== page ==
Compiled Sun 18 Nov 2018
Bob McDavitt’s ideas for sailing around the South Pacific.
Disclaimer: Weather is a mix of pattern and chaos; these ideas are from the patterned world.
SAM and the Polar Vortex
The Southern Annular Mode (SAM) is a parameter that measures the westerly winds that circle Antarctica. When it is positive the belt of strong westerly winds contracts towards Antarctica—so there a higher pressures and weaker winds over southern Australia/ New Zealand. When the belt moves north towards NZ, SAM becomes negative, and storms from the Southern Ocean can reach NZ.
One way of thinking about SAM is that it is a measure of the strength of the dam that walls the cold air over the Antarctic. When positive this wall is strong, and when negative this wall is weak and polar air can make be diverted outwards and northwards, maybe affecting New Zealand.
A light-hearted and animated presentation of SAM as one of the climate dogs that affect New South Wales may be seen at http://www.youtube.com/watch?v=G-S-YmE-Lkc . To meet the whole dog pack see www.dpi.nsw.gov.au/climate-and-emergencies/droughthub/information-and-resources/seasonal-conditions/climatedogs
When SAM drops suddenly from positive to negative, there is an increased possibility of a “polar outbreak” somewhere in the southern hemisphere.
A good proxy for SAM is the Antarctic Anomaly Oscillation (AAO) as seen at www.cpc.ncep.noaa.gov/products/precip/CWlink/daily_ao_index/aao/new.aao_index_ensm.html ,this shows that SAM is forecast to dip negative this week
Its not a huge dip, but does make SAM as negative as it was in mid-October, and if we look at the air temperature maps on a polar stereographic projection using earth.nullschool.net we can see cold air spreading north between last Thursday and tonight, turning all NZ dark green.
Last Thursday, above
Tonight, below :
This helps explain the coldness of the front crossing New Zealand early this week.
The abrupt temperature change helped form a tornado over the Canterbury Plains this afternoon:
Latest cyclone activity as seen at tropic.ssec.wisc.edu
GAJA continues west after crossing southern India during the past week.
There is also BROCHRA near 12S 84W going WSW.
Looking at the weekly rain maps, last week’s shows a split in activity over the Indian Ocean away from the equator, an easing in the activity over the South Pacific and an increase in activity over the tropical Atlantic.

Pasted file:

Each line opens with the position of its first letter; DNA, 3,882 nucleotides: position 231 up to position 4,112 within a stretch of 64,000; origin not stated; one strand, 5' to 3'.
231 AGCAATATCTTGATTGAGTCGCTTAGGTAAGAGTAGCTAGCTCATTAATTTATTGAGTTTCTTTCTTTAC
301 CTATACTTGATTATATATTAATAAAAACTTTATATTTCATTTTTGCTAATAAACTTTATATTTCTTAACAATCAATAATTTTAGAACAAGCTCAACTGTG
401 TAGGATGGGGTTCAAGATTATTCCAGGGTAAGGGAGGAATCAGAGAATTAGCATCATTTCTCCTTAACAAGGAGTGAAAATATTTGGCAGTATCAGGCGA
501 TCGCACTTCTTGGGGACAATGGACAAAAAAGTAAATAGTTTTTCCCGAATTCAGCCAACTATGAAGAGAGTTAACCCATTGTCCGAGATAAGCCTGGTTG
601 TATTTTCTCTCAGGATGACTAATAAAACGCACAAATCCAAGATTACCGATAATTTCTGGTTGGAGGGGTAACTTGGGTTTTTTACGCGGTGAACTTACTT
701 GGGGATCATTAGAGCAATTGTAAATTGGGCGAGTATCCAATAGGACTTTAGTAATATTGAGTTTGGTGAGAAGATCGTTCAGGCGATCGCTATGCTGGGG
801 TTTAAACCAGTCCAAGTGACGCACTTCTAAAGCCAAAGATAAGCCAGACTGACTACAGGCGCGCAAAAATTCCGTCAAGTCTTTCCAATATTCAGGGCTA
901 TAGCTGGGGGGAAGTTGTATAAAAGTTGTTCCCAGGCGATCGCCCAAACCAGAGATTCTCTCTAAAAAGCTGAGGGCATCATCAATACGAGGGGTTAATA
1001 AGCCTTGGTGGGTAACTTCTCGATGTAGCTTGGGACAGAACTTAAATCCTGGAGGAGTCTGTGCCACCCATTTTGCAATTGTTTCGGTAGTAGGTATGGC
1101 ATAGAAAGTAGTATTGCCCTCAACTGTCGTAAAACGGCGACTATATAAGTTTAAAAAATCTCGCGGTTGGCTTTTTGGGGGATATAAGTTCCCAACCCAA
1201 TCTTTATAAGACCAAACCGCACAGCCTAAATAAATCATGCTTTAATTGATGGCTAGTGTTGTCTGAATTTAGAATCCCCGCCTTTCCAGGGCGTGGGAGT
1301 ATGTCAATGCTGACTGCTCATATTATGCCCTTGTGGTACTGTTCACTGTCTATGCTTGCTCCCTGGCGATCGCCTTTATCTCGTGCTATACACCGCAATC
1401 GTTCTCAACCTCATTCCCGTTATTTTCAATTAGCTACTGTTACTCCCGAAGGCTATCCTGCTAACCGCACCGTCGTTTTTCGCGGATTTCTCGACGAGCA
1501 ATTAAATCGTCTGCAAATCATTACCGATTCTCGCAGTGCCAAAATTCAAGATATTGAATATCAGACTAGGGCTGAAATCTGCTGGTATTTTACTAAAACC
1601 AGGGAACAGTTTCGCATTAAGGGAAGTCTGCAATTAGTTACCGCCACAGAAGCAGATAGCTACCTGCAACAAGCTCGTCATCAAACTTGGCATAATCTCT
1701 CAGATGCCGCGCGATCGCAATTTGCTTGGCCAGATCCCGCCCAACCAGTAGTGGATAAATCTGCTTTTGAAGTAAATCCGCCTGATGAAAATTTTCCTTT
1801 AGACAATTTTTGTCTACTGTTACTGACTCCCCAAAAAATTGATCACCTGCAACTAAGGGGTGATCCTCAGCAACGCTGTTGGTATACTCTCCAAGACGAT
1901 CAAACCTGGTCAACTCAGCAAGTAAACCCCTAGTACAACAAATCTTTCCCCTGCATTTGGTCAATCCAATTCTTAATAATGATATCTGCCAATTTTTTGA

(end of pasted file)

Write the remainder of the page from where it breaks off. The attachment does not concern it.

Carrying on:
Weather Zones (see text) as expected Wednesday 00UTC showing isobars, winds, waves(magenta), STR, and SPCZ. Pink area = lightning likely (high CAPE)
SPCZ=South Pacific Convergence zone.
The SPCZ is expected to weaken during the coming week and extend from east of the Solomon Islands to between Fiji and Samoa. It is likely to produce a trough that may visit Tonga mid-week and Niue area on Wed UTC , fading over Southern Cooks on Thu UTC.
Accumulated rainfall for next week from windyty.com. CZ= convergence zone.
Subtropical ridge (STR)
Since SAM is going negative , the Subtropical ridge is retreating to the north.
A High is expected to form near 25S between New Caledonia and New Zealand by mid-week and then travel eastwards to fade over Southern Tonga by the weekend.
Tropics to New Zealand
A series of trough and lows are expected around New Zealand this week. There should be an interlude of relative calm on local Friday.
Between Tropics and Australia.
OK at first, but maybe a trough travelling from Australia interior across the coast and into the Tasman sea on or around late local Thursday followed by west to southwest winds.
From Tahiti to Tonga
Weak trough passing over Tahiti on local Sunday, then looks Ok to go with eastly wind that may last over a week to north of 18S. Further south there is another passing trough to take into account.
If you would like more detail for your voyage, then check metbob.com to see what I offer.
Or Facebook at /www.facebook.com/metbobnz/
Weathergram with graphics is at metbob.wordpress.com (subscribe/unsubscribe at bottom).
Weathergram archive (with translator) is at weathergram.blogspot.co.nz.
Contact is email@example.com or txt 6427 7762212